Young Sicilian winemaker Arianna Occhipinti produces excellent organic wines that are a pure expression of the soil in which they grow.
The region around Vittoria, a small town in the south-east of Sicily, is one of the most economically depressed regions of Italy. All the more astonishing therefore what the young winemaker Arianna Occhipinti has achieved here.
Arianna is a child of the island. She is widely travelled, studied in Milan and yet has returned to her roots. "Vittoria, the wine, the vineyards and their stone walls, this is my home, my land", she says. With a determined voice and passion shining from her dark brown eyes, this is a very vibrant young woman. A true Sicilian.
Arianna is bursting with energy. It's difficult to keep pace with her as she inspects her vines. With one hand she directs her team, while the other is constantly on the phone. "We change something in the winery every ten minutes, that's what makes it special. The feeling you have when you get up in the morning is totally different to the one you have when you go to sleep."
Once she has made up her mind, there's no going back. She presses on tirelessly.
For her 21st birthday she asked here parents for a gift of one hectare of vines in Fossa di Lupo. "When I started making wine, I just had this one hectare, a plastic bucket and a second-hand steel tank. Nothing else. This was fantastic though, because it meant I learned how to make wine in a totally natural way without using technology."
In her first year she produced 4,000 bottles of wine. A New York wine dealer discovered her, bought practically her entire output and so her triumphal march began. The New York Times celebrated her.
Looking back now she knows what was important when she was starting out: "It's thanks to the people who believed in me from the outset that I have been able to grow, even though I was a nobody, very tiny and my wines were completely unknown."
Arianna has always done things her way. She rejected the typical practice in Sicily of irrigating vineyards and above all the use of chemical sprays. "It's poison", she says. "We have enormous potential in Sicily to produce organic wines, the weather conditions are almost perfect, it would be wrong not to work organically here."
Her vineyard has to live. Birds nest in the vines. She plants field beans between the vines in the vineyard and allows herbs and flowers to grow. "Everything works better when there are flowers in the vineyard. They help to provide vital nutrients for the soil, so I allow as many as possible to blossom. The bees also return to the vineyard, therefore completing the cycle."
"Vittoria, the wine, the vineyard and its stone walls, this is my home, my land", says Arianna Occhipinti.
The wine cellar is kept as simple as possible. Wild yeasts ferment the wine, which has been harvested by hand. It is also given the time it needs here to mature. Nature and Arianna's scrupulous selection in the vineyard ensure the quality and character of the grapes. She doesn't plan to make any other changes to the cellar.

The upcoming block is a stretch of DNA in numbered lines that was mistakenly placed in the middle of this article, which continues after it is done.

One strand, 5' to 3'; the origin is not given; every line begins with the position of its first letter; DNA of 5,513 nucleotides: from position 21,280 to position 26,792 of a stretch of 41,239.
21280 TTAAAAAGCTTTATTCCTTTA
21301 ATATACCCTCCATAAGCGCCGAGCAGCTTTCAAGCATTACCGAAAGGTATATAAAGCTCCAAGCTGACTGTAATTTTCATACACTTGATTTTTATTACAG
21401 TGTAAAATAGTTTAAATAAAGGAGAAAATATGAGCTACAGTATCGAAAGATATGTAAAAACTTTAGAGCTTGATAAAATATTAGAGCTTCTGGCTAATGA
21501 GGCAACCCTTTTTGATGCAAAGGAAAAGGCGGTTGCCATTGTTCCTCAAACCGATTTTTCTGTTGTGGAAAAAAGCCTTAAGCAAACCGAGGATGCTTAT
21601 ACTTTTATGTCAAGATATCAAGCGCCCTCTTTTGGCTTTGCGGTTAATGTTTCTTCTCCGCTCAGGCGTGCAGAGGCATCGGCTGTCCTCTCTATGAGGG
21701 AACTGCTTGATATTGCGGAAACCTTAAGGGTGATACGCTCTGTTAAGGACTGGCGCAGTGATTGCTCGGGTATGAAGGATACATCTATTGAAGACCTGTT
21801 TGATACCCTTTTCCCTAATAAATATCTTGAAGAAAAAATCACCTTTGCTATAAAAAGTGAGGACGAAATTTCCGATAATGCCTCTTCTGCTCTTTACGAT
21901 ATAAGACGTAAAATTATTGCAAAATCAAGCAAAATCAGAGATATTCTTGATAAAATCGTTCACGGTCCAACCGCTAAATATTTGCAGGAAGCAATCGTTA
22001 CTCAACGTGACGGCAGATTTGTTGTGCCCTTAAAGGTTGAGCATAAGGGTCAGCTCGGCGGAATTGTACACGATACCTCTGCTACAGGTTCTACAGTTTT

Arianna Occhipinti now owns more than 25 hectares of land. In addition to the vineyards, she also farms olive groves, plants old grain types in her fields and keeps beehives.
Arianna feels most at home outside in nature, with her vines, on the red calcium-rich soil that fascinates her so much. "I want my wine to be a true image of the soil in which it grows", explains Arianna as she once again stresses that her wines come into being in the vineyard and not the cellar. The island's ancient grape varieties, Frappato and Nero d’Avola, were always deeply rooted in this soil. Which is exactly why her healthy soil is so important. And one more thing she stresses: "With the vines perched on the limestone soil, it would be wrong to seek anything other than elegance in my wines. This is what I have always wanted. Probably because I grew up with Frappato. This grape variety demonstrates unbelievable freshness in Vittoria."
It's the special characteristics of the soil and the climate, the heat of the day and the cool of the nights, that give the grapes their acidity and delicate fruit. Only here are the fine aromas and precision found that distinguish Arianna's wines so clearly from the rich, opulent wines for which the island is famous. "That is the wine I want to make. The wine I want to drink. Even if I had to move somewhere else, I would still want the same things."
"I want my wine to be a pure expression of the soil in which it grows", explains the winemaker.
What the young woman has achieved in this economically depressed region is pioneering and fundamental for winemaking and for Vittoria's future generations. Not only does Arianna Occhipinti provide a vision of Sicilian winemaking in the future, she epitomises it. Against all odds. Back then, many people in the village had doubts that a female winemaker could make it alone in this male-dominated island. But Arianna was not to be deterred. "It's important to focus on your ideas. That's because an idea stays with you as you journey through life. The idea is the most powerful thing you have".
Text: Felix Watzka
Photos: Maurice Haas
The young Sicilian allows herbs and flowers to grow between the vines: "My vineyard has to live."